From William Partridge
Philadelphia Novr 19th 1810—
Having acquired much practical knowledge of the art of Dying, and being in possession of the most rare and authentic information on the subject, which, several of the most respectable persons engaged in the business in England, have acquired; it is my wish to publish a work, on the dying of woollen stuffs in particular, upon a plan altogether new=And, as I am anxious to obtain your approbation and countenance, in the undertaking, I take the freedom to mention the contemplated arrangement.
The works, which have, hitherto, been published, upon this subject, are almost entirely theoretical; and although they may assist the experienced Dyer, are by no means calculated to instruct the novice=The intent of the work, which I propose to publish, is, on the contrary, to enable every man, of common capacity, who may choose to engage in the business, to acquire and practise the art, with a certainty of success.
It is my wish to publish the work, by subscription, in periodical numbers, say, a number every three months, and the whole not to exceed twenty-four numbers: each number to contain, the process for dying one colour, the receipt according to which such colour is produced in England, and samples (in dyed worsted, attatched to a particular leaf in each number) of the varieties of each colour from immediate experiment, on a scale of one pound of woollen stuff: the number also to contain directions relative to the quantity of water to be used—the proportion of the materia tinctoria—the mordants—the time of boiling—and such remarks, in the language of the Dyehouse, as may be best calculated to explain the practice.
The six last numbers to be devoted to the discovery and description of the various colouring matters of this Country, and to be an exposition of the varieties of colour, which can be produced from each material, by the variation of the known mordants, by an attention to which any dyer may improve the art to the utmost state of perfection.
With respect to the price, which I mean to fix for each number, I might with propriety enter into an explanation, if I were not addressing you, who must be well aware of the extent of time, labour, and expence, not only hitherto necessarily consumed in ac[qu]iring the knowledge, I mean to diffuse, but which must hereafter be consumed in the preperation and publication of this work. Indeed, the value of this work can only be fully appreciated by those, who labor in doubt, error, or difficulty, from the want of it, and it is therefore upon the patronage of such men that I shall chiefly rely for what must be considered, by all persons acquainted with the subject, as but a reasonable compensation. The number of subscribers I propose to limit to two hundred, and the price of each number to four Dollars. If the work can be compleated in less than six years, it will of course be my desire to do so, but I cannot promise a faithful execution of such an undertaking within a shorter space of time=it is to be observed, however, that each number will be perfect in itself.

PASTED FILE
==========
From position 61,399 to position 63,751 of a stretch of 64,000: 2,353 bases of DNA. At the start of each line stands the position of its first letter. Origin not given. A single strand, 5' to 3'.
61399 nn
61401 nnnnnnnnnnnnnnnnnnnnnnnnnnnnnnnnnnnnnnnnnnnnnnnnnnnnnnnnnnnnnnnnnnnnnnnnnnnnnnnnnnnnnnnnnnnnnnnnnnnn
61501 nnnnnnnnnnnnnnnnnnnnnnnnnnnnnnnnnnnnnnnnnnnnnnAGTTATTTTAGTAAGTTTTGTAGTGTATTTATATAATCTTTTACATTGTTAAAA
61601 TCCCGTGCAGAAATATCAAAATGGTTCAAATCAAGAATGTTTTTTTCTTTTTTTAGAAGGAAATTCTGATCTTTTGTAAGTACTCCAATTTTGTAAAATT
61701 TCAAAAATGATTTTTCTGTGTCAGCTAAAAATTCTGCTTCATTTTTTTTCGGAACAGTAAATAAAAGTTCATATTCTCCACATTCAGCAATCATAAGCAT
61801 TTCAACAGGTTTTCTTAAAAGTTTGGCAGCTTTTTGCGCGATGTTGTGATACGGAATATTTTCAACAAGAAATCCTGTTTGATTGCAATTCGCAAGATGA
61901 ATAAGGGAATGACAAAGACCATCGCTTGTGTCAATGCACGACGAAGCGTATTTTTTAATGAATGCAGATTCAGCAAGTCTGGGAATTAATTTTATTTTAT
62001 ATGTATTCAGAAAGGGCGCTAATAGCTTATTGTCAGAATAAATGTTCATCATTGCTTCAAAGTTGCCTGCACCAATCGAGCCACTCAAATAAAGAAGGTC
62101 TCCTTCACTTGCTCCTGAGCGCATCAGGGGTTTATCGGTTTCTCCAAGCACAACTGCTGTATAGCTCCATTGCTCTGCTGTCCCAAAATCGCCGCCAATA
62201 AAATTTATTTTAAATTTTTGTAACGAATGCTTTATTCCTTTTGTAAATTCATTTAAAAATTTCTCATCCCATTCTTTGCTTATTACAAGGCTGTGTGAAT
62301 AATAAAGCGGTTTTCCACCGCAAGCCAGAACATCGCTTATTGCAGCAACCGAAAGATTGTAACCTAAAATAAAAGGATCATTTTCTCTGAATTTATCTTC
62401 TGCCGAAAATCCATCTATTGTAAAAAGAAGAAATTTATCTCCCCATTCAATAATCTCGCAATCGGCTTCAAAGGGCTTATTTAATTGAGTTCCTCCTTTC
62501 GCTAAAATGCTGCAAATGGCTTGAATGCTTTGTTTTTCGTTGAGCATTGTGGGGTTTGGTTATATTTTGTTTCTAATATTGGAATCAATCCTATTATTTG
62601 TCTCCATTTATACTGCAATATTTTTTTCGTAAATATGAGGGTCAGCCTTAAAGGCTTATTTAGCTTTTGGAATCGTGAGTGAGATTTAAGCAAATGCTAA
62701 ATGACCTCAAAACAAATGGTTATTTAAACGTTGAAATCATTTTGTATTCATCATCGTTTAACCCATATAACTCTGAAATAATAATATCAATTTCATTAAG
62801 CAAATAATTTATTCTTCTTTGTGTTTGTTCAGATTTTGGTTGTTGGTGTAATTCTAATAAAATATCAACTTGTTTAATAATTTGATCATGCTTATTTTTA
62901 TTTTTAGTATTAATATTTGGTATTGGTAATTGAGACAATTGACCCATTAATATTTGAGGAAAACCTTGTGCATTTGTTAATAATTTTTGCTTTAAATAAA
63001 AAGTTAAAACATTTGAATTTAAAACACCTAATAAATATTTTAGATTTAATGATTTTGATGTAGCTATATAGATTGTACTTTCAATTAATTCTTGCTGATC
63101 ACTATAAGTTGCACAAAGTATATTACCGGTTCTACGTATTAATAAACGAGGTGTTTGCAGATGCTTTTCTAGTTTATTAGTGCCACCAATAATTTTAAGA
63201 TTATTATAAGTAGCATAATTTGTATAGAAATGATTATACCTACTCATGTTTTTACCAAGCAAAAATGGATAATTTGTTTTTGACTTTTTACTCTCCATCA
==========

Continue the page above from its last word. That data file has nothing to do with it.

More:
Having thus briefly described my plan, I beg you to favor me with your candid opinion of it—whether you think any improvement may be introduced, and whether you think there is a probability of adequate encouragement. Should your opinion be favourable, permit me to hope for liberty to quote your approbation, in my prospectus, in order to secure public confidence.
I pray you, Sir, to pardon the freedom I have thus taken, and to favor me with your answer as early as you can with convenience do so.
|No 72 North ninth St|
RC (ViW: TC-JP); torn at crease; between dateline and salutation: “Thos Jefferson Esqre”; endorsed by TJ as received 2 Dec. 1810 and so recorded in SJL.
William Partridge (b. 1776) was a native of Gloucestershire, England, who probably spent his early years working in his father’s spinning mill at Bowbridge. By 1808 he had immigrated to the United States and gone to work at the Middletown Manufacturing Company in Connecticut, later moving to Philadelphia and becoming an employee of the Delaware firm of Du Pont, Bauduy & Company. During the War of 1812 Partridge worked in a steam factory in Providence, Rhode Island. Later he moved to Columbia County, New York, and then to New York City, where in 1826 he established a firm that imported dyestuffs until at least 1860. Partridge published a work on dyeing in 1823 and published articles on related subjects into the 1840s (Partridge, A Practical Treatise on Dying of Woollen, Cotton, and Skein Silk: with the manufacture of Broadcloth and Cassimere, including the most improved methods in the West of England [New York, 1823; repr. 1973, with an introduction by J. de L. Mann], esp. viii–xii, 10, 14; Longworth’s American Almanac, New-York Register, and City Directory [New York, 1824], 337; Longworth’s American Almanac, New-York Register, and City Directory [New York, 1826], 371; American Journal of Science and Arts 27 : 154; Partridge, “Manufacturing Indigo,” American Agriculturist 2 : 306–9; Trow’s New York City Directory for the year ending May 1, 1861 , 669).
materia tinctoria: “dyeing material.”
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